Things like that are going to take a lot of working out. I think what I've noticed from this whole thing is how adaptable learners are, and they'll soon get used to this. We have been very fortunate that before the summer break, all our learners came back for four weeks in small groups. They've sort of got used to the social distance in element, the sort of washing their hands, sanitizing their hands, those types of things. I guess what's going to be different now is because they're in groups of up to 30 students, what is learning going to look like in that sort of sense? Technology again, is going to play a huge part, but really something that I think has been really beneficial to us as a school, is the blended learning approach that we've adopted and throughout lockdown and throughout distance learning, it's been a really important part.
Our learners use Teams. They have been using Teams to communicate. We've been able to do things like face-to-face calling, just to be honest, sometimes just to check in with our learners and see if they're doing okay rather than to do any formal teaching. Then they'd be able to collaborate with their classmates using that platform as well. When we come back to school, we'll be able to, this blended approach will involve face-to-face learning, time for online learning and then hopefully because, if whatever happens down the line, who knows we could end up being in a situation where the school has to close again, hopefully because learners would be so used to using these platforms, it will be seamless that transition.
Yeah. I think very exciting times. I think learners, I'm sure learners are ready to come back because it will be close to six months in Wales since some of our learners have been in school. From a social point of view, definitely obviously there are going to be teaching is going to be very different to what it was last September. We call it the new normal from at the moment because [inaudible 00:17:44] and what is that normal going to look like? I guess only time will tell and the way things develop over the next few months.
Meenoo: Yeah. I think the resiliency of young people is always there and it's something that you're always struck by when things continue to change in schools, even when we're not living through a pandemic or teaching through a pandemic, students quickly adapt. It's often very telling how hard it is for students when it comes to adaptation. I'm curious about some of the... And for folks who are listening, Teams is like an equivalent of Zoom. I'm curious about digging a little bit deeper into your blended learning approach, especially how you're using things like Minecraft and game based learning.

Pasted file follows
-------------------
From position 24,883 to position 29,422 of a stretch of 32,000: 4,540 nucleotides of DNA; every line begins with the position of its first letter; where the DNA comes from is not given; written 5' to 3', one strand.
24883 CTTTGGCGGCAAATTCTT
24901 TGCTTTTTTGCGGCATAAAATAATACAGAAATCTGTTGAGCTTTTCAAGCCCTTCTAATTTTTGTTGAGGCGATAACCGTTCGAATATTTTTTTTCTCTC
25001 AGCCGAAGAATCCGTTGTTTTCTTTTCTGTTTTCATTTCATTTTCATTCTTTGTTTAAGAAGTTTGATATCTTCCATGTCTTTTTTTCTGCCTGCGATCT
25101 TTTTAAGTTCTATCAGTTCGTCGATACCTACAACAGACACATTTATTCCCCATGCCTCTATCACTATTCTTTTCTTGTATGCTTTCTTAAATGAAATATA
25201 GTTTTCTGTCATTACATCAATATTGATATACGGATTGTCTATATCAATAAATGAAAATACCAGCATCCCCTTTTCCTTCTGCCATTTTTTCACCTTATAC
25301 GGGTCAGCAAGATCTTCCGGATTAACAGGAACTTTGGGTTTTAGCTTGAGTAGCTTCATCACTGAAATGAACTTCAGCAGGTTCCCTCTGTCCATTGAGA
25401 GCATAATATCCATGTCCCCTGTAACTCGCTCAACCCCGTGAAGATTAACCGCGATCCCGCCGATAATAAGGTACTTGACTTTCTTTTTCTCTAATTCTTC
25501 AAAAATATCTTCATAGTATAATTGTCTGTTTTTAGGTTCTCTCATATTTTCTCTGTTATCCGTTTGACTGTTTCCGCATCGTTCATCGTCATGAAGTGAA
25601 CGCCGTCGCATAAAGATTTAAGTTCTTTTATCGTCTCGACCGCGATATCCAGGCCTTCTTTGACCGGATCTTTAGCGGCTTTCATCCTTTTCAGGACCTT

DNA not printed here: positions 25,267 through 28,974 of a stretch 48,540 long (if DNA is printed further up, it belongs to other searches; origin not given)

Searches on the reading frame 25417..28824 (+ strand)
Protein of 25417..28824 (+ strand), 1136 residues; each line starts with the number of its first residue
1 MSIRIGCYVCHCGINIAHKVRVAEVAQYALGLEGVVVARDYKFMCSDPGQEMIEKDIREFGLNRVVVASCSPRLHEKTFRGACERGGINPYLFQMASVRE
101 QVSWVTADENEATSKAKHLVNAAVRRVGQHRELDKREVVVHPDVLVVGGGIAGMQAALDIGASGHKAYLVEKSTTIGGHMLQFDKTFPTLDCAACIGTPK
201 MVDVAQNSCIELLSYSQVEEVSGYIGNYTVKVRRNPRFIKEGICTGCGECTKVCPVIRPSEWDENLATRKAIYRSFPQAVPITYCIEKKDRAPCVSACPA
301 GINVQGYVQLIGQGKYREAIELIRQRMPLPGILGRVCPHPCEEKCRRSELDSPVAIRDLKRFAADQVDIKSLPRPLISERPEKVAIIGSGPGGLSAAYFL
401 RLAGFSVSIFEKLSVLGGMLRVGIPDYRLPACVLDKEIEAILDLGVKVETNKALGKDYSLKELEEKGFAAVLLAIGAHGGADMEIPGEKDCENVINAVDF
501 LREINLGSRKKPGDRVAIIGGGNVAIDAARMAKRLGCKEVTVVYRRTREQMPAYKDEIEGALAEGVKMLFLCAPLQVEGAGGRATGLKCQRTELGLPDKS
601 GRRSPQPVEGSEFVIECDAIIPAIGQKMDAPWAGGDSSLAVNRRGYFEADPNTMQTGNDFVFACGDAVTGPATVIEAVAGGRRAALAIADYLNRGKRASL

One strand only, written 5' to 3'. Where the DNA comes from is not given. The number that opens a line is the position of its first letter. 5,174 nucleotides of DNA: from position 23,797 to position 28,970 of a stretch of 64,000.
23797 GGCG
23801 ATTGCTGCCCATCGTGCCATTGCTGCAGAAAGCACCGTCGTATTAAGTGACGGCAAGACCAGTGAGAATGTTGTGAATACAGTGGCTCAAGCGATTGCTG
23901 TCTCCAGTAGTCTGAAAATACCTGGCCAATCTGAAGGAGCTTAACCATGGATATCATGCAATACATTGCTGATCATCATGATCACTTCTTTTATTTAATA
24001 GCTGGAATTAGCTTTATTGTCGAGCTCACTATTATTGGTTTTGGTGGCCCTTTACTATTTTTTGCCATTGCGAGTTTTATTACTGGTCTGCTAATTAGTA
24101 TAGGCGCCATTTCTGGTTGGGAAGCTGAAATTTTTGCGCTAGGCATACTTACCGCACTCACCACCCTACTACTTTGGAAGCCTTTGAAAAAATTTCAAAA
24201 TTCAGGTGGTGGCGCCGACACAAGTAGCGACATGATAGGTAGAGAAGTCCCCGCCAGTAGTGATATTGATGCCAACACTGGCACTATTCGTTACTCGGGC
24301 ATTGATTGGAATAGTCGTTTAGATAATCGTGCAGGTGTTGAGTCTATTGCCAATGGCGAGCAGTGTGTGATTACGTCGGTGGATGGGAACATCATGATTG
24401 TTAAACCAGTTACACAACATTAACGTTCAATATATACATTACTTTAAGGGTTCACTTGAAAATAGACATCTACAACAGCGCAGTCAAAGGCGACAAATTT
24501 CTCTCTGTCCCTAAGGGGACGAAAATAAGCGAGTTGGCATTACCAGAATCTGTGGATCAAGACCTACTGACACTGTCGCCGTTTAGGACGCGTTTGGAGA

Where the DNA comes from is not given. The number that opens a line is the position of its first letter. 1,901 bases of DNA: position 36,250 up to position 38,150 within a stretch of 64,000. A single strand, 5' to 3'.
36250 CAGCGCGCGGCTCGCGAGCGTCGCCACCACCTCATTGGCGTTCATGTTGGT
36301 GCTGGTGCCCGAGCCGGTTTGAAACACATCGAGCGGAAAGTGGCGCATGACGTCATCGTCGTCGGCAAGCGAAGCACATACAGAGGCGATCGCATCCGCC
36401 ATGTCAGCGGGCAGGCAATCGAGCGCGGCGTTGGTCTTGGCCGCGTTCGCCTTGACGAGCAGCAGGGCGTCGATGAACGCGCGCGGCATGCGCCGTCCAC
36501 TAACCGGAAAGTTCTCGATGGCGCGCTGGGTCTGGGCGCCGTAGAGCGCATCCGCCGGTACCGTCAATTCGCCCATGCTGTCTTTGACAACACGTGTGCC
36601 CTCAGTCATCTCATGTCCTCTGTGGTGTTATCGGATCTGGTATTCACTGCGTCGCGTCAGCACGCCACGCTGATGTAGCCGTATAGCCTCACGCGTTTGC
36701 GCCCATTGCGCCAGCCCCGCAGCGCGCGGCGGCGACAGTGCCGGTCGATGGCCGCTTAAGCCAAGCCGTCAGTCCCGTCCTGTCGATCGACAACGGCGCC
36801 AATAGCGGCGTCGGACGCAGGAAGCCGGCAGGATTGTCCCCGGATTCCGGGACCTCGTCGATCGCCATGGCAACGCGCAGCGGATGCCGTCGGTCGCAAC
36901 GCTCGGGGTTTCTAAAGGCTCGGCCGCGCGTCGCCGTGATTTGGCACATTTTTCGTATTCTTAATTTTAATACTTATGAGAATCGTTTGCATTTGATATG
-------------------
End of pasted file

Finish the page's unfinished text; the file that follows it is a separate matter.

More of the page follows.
For some of some folks who might be listening, Minecraft might be the same that they know, their students play at home or their own children play in the back of their car on a long are on our long ride. Or they've heard of things like creepers blowing up, but beyond that, they might be like, "What? Minecraft in a school." It's such an important part of your practice, again, not for the tool, but what it has done for your students. I'm going to give you a moment to talk about that and just describe the types of learning that your students have done with Minecraft.
James: Yes. Thank you for that. Minecraft Education edition is a tool that our learners love, but as a vehicle for developing knowledge and skills, it's an amazing, amazing... I can't speak highly enough about it. Now, I've been using Minecraft for the last five years in the classroom, and we've done some amazing projects. Again, all learner driven projects, from things like researching the heritage of the schools' area, the students found out about a mining disaster that killed about 250 people from the community 150 years ago. Because they don't understand really that the area used to be a mining community, it didn't mean anything to them. The fact that they were able to research, finds out things about it and then create like a field trip type thing. They went to the site, they record the information, they created that using Minecraft.